139 East 56th Street, aka 677-681 Lexington Avenue, recently topped out 17 stories above Midtown. Designed by SLCE Architects and developed by Hines and Welltower, the new senior-housing facility is called “Sunrise” and is located at the corner of East 56th Street and Lexington Avenue. Facade installation at ground level has also commenced. The two developers previously paid $115 million for the 9,236-square foot site. The tower now stands 218 feet to its rooftop.
The pair of twisting towers at 76 Eleventh Avenue, designed by Bjarke Ingels Group, are now officially topped out. Located in Chelsea, the shorter 300-foot tall building reached its twentieth floor one week ago. The complex, dubbed “The XI,” sits to the west of the High Line, just north of Chelsea Market and the Urban Theater over Eleventh Avenue. HFZ Capital is the developer of the 908,250-square foot site, while Omnibuild is in charge of constructing the reinforced concrete structures. 76 Eleventh Avenue will be a mix of residential units and a Six Senses Hotel.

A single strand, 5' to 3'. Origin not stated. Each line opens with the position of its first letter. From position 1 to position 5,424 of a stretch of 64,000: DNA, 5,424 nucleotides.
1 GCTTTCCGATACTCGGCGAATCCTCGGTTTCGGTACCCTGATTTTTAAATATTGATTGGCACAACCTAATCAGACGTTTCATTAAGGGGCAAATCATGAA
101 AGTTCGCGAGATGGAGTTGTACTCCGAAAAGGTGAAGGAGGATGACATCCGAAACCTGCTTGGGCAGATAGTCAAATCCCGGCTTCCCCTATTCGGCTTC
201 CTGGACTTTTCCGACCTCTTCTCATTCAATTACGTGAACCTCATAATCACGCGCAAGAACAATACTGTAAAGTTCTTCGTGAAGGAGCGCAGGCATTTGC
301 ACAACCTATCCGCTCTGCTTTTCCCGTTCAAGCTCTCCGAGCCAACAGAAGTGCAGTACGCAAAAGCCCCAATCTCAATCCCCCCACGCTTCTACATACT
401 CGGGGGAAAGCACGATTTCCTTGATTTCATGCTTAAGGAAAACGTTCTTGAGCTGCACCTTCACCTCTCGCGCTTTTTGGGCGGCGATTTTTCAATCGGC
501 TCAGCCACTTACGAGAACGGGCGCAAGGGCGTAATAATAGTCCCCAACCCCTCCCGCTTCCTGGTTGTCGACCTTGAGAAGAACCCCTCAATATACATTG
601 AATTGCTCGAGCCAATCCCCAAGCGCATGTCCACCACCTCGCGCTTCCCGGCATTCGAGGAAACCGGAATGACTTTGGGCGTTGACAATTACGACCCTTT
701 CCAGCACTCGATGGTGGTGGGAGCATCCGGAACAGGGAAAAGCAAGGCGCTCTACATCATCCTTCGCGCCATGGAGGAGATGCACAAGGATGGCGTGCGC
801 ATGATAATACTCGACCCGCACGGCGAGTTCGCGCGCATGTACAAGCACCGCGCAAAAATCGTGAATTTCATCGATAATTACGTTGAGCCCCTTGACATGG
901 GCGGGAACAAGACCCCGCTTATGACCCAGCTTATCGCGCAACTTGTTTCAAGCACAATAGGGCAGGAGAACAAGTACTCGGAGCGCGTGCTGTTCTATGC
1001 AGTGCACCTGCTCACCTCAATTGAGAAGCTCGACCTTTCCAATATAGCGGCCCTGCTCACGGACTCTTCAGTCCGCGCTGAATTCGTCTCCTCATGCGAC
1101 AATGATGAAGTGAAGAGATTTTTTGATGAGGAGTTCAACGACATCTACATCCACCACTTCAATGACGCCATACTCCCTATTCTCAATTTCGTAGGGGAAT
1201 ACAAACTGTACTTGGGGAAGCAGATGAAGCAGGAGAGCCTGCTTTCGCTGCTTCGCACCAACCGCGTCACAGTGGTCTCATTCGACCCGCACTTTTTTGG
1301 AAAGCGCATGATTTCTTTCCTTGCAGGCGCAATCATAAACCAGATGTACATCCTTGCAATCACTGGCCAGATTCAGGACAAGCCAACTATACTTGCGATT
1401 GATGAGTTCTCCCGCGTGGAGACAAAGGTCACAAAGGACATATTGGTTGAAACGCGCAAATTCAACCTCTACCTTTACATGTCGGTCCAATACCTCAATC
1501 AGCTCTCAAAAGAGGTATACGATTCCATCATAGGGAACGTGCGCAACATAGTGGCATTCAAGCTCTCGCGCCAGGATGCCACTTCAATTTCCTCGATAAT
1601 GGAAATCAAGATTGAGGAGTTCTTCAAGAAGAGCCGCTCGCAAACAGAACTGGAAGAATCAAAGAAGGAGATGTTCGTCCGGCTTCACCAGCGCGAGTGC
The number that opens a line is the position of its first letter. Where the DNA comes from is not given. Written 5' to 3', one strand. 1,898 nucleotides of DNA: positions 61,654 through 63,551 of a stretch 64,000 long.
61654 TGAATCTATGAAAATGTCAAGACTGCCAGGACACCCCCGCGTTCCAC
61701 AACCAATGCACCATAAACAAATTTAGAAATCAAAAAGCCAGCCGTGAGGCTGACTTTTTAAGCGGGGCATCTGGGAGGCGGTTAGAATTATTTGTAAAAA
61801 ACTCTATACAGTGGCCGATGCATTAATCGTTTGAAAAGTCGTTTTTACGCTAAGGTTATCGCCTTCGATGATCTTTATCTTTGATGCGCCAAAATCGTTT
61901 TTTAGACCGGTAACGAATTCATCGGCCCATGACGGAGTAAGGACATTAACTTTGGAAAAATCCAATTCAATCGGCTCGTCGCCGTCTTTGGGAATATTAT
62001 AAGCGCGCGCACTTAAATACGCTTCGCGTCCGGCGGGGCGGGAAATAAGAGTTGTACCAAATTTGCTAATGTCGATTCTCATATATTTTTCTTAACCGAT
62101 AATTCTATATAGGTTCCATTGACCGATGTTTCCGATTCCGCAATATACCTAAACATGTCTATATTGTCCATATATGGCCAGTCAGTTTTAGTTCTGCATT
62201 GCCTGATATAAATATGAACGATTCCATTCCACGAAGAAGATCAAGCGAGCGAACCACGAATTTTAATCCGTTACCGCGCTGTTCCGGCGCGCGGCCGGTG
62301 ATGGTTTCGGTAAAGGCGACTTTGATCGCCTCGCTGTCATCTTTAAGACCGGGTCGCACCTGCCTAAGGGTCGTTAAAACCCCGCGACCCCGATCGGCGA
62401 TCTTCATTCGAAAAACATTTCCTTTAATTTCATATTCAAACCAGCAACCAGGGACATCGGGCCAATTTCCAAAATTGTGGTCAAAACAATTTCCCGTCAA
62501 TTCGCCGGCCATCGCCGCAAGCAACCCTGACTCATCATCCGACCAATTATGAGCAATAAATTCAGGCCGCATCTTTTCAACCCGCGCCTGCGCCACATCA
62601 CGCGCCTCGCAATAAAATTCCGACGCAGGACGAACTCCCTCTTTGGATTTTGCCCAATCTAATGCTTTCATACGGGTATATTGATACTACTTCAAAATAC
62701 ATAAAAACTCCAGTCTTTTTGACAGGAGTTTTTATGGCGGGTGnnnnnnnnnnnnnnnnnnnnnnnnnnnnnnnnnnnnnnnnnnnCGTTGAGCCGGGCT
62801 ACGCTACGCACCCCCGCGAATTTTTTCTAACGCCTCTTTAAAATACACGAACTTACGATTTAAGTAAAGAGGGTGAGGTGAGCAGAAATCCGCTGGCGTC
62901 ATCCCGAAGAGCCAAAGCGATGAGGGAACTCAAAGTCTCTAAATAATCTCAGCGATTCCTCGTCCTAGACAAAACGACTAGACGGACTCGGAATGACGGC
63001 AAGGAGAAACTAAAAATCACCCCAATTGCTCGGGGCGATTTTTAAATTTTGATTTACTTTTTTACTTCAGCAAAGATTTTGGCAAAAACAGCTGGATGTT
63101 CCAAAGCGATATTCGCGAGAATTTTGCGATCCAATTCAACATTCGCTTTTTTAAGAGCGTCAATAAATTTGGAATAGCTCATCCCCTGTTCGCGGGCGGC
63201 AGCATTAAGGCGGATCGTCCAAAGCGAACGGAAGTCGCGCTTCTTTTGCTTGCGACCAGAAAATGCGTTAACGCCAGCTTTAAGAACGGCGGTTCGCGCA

Adrian Smith + Gordon Gill have released a new video featuring Central Park Tower. The future 1,550-foot tall skyscraper will soon eclipse 432 Park Avenue as the tallest residential building in the world. The site is addressed as 217 West 57th Street, and will be the tallest skyscraper on 57th Street, aka “Billionaire’s Row,” within the next few months. Recent photos also show construction getting closer to the 137-story pinnacle.
Following last year’s purchase of 685 Fifth Avenue, developer Michael Shvo has announced a partnership with Mandarin Oriental Hotel Group to manage a collection of condominiums within the property. Rounding out the development team for the project is Turkish investment group Bilgili Holding and investment management firm Deutsche Finance.
Recent photos from Tectonic show major progress at 50 Hudson Yards, the last and largest skyscraper to rise in the first phase of Related’s Hudson Yards master plan. The future commercial office building, designed by Foster + Partners and developed by Related Companies, Oxford Properties, and Mitsui Fudosan, will rise 1,011 feet tall and contain 2.9 million square feet of space. The site takes up one full city block just north of 30 Hudson Yards, and sits to the east of the 7 train entrance at Hudson Park.